Faces of Homelessness: Generosity amidst hardship

Katia Faroun / photo editor Robert often sits on the corner outside the Chipotle. He requested for his photo not to be published.
Katia Faroun / photo editor
Robert often sits on the corner outside the Chipotle. He requested for his photo not to be published.


Katia Faroun and Griffin Sendek

Writers from The Duke went into the city to gather the stories and opinions of people without homes. Duquesne University is located between Uptown and Downtown, where there’s a significant population of homeless individuals. This week, Robert spent some time talking to us about his experiences being homeless in Pittsburgh and his views of the world.

Sitting on an upside-down orange milk crate on the corner outside of Chipotle Mexican Grill in Market Square was an aged man with a blanket strewn across his lap and a 7-Eleven Big Gulp cup of coins at his feet. He had a large graying beard and wore a jacket with multiple rips hastily patched over, a thick beanie and an oversized pair of pants.

We asked him if he’d be willing to share his story with us, and he began talking before the sentence was even finished.

His name is Robert. He lived in Gibsonia before coming to Pittsburgh, where he now spends most of his time. He stays the night at a personal care home with eight other people in Wilkinsburg, a half-hour bus ride from Downtown. Robert tries to be there by 9 p.m., when he’s supposed to, but he tends not to make it back until 11 p.m. When he doesn’t make it to the home, he finds a place to sleep Downtown.

Robert never knew his biological father, and the moment his mother died was when “everything went downhill.”

He spends the majority of his days earning money on street corners. Most of the cash he receives from generous passersby goes into paying for bus fare and cigarettes.

“You always need money for something,” Robert said.

Robert mentioned his gratitude for the people of Pittsburgh. During the span of our 15-minute conversation, two individuals walked up to him, handed him some cash and gave him their blessing. Another came over and handed him a meatball hoagie from DiBella’s, which is a favorite of Robert’s.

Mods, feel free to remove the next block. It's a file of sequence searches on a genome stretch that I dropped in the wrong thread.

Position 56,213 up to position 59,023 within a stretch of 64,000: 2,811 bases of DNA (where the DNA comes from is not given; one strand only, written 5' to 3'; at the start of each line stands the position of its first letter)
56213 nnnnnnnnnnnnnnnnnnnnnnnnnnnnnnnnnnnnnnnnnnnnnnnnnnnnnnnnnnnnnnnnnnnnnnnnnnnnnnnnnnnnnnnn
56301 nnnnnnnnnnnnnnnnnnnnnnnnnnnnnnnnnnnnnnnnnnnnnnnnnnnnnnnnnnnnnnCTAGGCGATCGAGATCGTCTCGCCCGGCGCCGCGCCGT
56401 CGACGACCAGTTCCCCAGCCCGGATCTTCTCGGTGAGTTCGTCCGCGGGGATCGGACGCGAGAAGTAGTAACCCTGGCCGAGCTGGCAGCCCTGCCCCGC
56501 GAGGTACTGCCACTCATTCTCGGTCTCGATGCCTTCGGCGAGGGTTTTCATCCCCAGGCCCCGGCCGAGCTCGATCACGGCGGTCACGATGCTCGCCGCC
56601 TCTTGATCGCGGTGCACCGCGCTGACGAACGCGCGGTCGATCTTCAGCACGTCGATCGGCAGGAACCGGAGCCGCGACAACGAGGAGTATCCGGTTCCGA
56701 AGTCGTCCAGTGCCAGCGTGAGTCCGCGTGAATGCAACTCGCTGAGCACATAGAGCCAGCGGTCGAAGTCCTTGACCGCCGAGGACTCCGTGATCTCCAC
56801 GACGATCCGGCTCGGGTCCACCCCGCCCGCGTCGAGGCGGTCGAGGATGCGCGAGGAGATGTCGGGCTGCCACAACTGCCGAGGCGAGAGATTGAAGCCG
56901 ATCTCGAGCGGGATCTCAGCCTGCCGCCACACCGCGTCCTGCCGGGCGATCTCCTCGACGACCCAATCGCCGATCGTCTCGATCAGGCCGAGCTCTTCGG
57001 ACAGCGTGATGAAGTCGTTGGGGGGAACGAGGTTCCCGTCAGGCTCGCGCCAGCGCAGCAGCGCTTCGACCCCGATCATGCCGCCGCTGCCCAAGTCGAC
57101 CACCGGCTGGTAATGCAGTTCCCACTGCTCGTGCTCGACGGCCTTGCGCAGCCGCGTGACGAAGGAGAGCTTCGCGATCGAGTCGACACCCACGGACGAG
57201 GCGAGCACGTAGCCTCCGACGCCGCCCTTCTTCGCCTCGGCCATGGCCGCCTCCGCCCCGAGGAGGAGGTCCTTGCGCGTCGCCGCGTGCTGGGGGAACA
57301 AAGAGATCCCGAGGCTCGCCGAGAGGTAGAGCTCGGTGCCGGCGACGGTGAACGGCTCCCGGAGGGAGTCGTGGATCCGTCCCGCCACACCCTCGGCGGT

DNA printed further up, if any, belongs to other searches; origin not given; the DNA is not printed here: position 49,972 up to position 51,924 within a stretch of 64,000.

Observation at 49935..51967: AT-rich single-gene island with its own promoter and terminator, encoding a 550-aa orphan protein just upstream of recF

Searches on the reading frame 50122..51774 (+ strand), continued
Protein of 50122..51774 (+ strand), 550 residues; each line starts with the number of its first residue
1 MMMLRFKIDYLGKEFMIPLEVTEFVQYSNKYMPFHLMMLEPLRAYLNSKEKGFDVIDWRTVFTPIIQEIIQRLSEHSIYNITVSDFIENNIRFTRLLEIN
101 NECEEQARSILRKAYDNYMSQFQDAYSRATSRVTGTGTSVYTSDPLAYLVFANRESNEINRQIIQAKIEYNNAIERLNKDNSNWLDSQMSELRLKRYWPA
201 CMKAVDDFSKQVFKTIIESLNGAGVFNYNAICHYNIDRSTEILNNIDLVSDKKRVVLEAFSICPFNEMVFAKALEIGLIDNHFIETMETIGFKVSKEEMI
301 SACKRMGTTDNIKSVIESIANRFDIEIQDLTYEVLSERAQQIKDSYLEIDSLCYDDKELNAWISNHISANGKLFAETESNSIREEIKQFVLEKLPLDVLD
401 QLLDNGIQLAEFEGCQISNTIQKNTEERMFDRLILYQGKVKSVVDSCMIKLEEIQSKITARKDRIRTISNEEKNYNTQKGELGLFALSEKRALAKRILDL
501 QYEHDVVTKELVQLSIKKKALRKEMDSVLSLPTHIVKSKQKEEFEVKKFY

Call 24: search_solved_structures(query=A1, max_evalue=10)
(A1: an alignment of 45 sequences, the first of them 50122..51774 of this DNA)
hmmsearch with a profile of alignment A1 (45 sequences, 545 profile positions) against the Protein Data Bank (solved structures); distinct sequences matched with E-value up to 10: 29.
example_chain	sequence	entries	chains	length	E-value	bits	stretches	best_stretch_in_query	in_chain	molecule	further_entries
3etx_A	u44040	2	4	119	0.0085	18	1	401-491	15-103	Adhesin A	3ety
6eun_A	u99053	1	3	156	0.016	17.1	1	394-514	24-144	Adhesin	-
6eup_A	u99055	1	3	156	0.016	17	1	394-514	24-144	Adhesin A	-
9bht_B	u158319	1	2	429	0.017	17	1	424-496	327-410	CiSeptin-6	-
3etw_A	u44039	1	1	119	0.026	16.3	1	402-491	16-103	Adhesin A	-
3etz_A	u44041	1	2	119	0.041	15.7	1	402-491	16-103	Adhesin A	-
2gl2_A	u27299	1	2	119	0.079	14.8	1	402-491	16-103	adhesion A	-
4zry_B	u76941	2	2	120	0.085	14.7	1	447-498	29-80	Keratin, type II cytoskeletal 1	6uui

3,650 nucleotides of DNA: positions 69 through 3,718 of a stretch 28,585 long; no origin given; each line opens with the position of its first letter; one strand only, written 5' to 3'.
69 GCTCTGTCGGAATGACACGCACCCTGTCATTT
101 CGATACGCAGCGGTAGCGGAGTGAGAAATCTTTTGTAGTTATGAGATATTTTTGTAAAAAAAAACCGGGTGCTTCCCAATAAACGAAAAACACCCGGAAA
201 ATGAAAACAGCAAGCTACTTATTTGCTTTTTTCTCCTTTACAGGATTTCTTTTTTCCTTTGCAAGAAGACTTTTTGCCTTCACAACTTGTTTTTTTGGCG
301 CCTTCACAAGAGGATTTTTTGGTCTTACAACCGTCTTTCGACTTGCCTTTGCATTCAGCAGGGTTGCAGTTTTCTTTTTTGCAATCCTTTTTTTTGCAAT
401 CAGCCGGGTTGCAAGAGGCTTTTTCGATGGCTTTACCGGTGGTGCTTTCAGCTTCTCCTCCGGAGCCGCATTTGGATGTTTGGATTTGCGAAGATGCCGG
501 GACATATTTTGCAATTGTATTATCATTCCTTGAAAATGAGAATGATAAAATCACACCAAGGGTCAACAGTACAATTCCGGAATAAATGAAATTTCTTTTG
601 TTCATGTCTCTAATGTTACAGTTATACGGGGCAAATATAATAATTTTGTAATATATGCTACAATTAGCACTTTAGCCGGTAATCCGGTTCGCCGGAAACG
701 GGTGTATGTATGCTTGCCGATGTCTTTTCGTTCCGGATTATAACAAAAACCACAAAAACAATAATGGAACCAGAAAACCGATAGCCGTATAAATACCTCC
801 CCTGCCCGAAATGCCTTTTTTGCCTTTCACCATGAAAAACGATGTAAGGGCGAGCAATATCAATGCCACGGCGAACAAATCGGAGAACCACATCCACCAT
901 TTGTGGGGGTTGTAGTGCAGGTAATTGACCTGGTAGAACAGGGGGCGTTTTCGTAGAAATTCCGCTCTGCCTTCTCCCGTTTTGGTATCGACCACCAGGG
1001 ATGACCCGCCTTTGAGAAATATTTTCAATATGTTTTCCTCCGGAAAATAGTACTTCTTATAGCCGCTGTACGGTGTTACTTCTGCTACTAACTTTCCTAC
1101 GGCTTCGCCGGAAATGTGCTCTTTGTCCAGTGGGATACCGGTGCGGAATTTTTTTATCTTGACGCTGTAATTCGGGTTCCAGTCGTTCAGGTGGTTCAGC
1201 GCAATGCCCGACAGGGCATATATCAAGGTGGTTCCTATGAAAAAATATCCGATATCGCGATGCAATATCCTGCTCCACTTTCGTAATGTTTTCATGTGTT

Despite the generosity of its people, making a living in Pittsburgh hasn’t always been very easy for Robert.

He stated that during his time on the streets, he has received multiple false accusations of crimes, and has been harassed by business owners. He described to us a story where a man reported him for harassment by communication for hanging around an area for three days, and another of a local restaurant owner who allegedly threatened him for remaining outside of his restaurant. Robert also stated that he was arrested for possession of marijuana at one point, and claimed that while in jail, the guards stole some of his only possessions.

His outlook on life was notably cynical. He spoke a length about world politics and views of the current administration, touching on topics such as nuclear war and homosexuality.
“With Trump and all, I don’t know how many years America has left,” he said.
We asked whether or not he had plans to find more a permanent living situation or if he was saving up to get an apartment, and he said no.

Robert also spends a majority of his earnings on medication.

“Sometimes I want to take a large dose to help me sleep. I have trouble sleeping.”

Robert frequents this corner of Market Square and is always willing to have a conversation.

Homelessness is habitually viewed with a negative connotation. Speaking to Robert gave us a further glimpse into a world that is so often shied away from. These are real people with real lives, and Robert’s story supports this truth.

This story is part of the Duquesne Duke series titled “Faces of Homelessness,” where Duke writers go into the community and ask people without homes about their stories. We aim to focus specifically on their opinions and perspectives on social and political issues, locally and nationally. We believe that every opinion matters, and that theirs should be told. We hope this series will impact the Duquesne and Pittsburgh communities positively, offering those without a home the chance to have their voices heard. Hopefully, we all will listen.